Manila, May. 13, 2008 (vaticans.org) - A longstanding dispute between a Filipino archbishop and the country's government leaders came to a head on May 13 when a Manila court issued a warrant for the prelate's arrest.
Archbishop Oscar Cruz of Lingayen Dagupan, a persistent critic of government corruption, has been charged with libel. The complaint was filed by a group of government employees who say that the archbishop defamed them when he said that they had acted as "guest-relations officers" at a party for José Miguel Arroyo, the husband of President Gloria Macapagal Arroyo.
In April, Archbishop Cruz said that he would not be deterred by the threat of a libel charge. Government leaders are trying to silence public criticism, he said, adding that they are "irritated because I tell the truth."
WASHINGTON, April, 17, 2008 (vaticans.org) -- One of the "countersigns to the Gospel of life" in the United States is the sexual abuse of minors, a situation "that causes deep shame," Pope Benedict XVI told about 300 U.S. bishops gathered April 16 in the crypt church at the Basilica of the National Shrine of the Immaculate Conception in Washington.
He called it an "evil" and said the U.S. bishops have "rightly moved" to address it. The programs they have put in place to discipline priests and other church personnel who are abusers, to create safe environments protecting young people, to foster healing and to "bind up the wounds" caused by "such breach of trust" are bearing fruit, he said.
But the pope also said the problem of sex abuse must be placed in a wider context when pornography, violence and "the crude manipulation of sexuality" are so prevalent in society today.
The pope arrived at the shrine in his popemobile, smiling and waving to enthusiastic crowds that lined the adjacent streets and the front of the basilica. He looked relaxed and in good form on the second day of his April 15-20 visit, which will also take him to New York.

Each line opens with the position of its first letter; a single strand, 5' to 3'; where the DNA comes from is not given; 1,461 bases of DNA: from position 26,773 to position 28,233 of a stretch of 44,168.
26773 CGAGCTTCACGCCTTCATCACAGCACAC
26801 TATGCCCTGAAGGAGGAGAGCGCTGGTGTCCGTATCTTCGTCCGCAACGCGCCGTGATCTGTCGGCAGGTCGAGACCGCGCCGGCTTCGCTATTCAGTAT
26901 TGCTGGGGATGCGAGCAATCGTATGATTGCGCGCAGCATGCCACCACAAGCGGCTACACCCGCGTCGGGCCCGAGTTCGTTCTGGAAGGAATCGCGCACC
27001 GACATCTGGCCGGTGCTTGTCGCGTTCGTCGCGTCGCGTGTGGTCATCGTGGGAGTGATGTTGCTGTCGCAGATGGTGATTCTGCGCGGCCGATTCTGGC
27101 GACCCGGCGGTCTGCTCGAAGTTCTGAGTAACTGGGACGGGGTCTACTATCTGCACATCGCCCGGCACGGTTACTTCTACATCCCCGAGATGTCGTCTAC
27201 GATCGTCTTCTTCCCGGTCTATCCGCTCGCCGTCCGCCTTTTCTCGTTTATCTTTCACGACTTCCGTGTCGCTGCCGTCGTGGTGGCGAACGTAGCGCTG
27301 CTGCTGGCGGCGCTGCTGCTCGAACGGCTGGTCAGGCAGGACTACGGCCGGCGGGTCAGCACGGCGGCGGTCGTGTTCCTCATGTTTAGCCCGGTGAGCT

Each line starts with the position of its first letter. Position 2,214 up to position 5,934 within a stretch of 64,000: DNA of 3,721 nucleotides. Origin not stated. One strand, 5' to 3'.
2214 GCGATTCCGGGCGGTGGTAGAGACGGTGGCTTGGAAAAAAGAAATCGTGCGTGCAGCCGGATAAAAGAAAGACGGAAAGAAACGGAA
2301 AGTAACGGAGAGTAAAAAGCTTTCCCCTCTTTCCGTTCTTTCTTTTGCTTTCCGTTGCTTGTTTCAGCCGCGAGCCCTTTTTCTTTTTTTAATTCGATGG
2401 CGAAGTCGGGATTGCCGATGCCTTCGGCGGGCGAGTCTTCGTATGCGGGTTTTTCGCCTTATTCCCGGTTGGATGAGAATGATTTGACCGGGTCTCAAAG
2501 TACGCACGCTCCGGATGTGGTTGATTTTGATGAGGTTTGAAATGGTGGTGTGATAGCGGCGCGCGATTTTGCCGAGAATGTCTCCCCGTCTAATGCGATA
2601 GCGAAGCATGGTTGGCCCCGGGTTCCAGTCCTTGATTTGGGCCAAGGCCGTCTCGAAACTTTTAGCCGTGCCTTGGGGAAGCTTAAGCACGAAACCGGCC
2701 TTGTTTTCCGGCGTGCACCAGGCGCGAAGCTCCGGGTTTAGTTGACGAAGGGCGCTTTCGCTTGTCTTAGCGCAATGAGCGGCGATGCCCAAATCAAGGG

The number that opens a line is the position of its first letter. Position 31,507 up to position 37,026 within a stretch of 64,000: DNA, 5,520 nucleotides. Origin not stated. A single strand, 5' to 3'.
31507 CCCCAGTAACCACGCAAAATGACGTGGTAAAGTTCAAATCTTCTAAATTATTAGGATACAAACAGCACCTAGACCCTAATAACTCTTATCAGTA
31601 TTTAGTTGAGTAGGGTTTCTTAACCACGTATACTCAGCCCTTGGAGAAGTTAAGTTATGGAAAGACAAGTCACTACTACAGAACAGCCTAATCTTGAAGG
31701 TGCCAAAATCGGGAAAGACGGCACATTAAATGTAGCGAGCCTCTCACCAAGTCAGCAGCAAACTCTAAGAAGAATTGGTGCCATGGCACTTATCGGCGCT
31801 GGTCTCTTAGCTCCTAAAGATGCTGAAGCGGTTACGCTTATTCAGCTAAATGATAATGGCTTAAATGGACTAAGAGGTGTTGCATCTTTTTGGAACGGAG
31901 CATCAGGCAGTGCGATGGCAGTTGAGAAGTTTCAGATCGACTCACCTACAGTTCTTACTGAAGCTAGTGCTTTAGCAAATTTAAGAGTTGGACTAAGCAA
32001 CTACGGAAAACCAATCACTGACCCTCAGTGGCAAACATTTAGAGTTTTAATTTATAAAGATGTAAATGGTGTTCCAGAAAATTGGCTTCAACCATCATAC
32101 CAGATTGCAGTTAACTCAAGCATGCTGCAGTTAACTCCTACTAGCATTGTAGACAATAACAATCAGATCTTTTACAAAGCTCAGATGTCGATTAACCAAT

After an evening prayer service, Chicago Cardinal Francis E. George, president of the U.S. Conference of Catholic Bishops, said in a talk that the bishops greeted the pope not as a foreign visitor but as "a father and a friend in Christ."
Cardinal George briefly traced the history of the church in the United States, including some times of trouble.
"In our own day, the consequences of the dreadful sin of sexual abuse of minors by some priests and of its sometimes being very badly handled by bishops make both the personal faith of some Catholics and the public life of the church herself more problematic," the cardinal said.
In his talk, the pope said priests themselves "have experienced shame" over abuse carried out by fellow clergy and others and they need the bishops' "guidance and closeness during this difficult time." He also said people must remember the "overwhelming majority" of priests and religious in the U.S. do "outstanding work."
The pope also addressed the effect of secularism and materialism on how Catholics and others live out their beliefs in a day-to-day world, the state of the family within society, "a certain quiet attrition" of Catholics leaving the faith and the need for vocations.
He talked about the role of the bishops in addressing issues of the day, especially during an election year when church leaders cannot assume, he said, that "all Catholic citizens think in harmony with the church's teaching on key ethical issues."
"It falls to you to ensure that the moral formation provided at every level of ecclesial life reflects the authentic teaching of the Gospel of life," Pope Benedict said, noting that currently in the U.S. and elsewhere there is "proposed legislation that gives cause for concern from the point of morality."
He did not mention particular issues, but said the Catholic community under the bishops' guidance "needs to offer a clear and united witness on such matters," and the minds and hearts of the wider community must be opened "to moral truth." Lay Catholics "can act as a 'leaven' in society" in this regard, he said.
Early in his speech he noted that the U.S. church is "blessed with a Catholic laity of considerable diversity, who place their wide-ranging gifts at the service of the church."
Regarding the sex abuse scandal, he said, "Many of you have spoken to me of the enormous pain that your communities have suffered when clerics have betrayed their priestly obligations and duties by such gravely immoral behavior."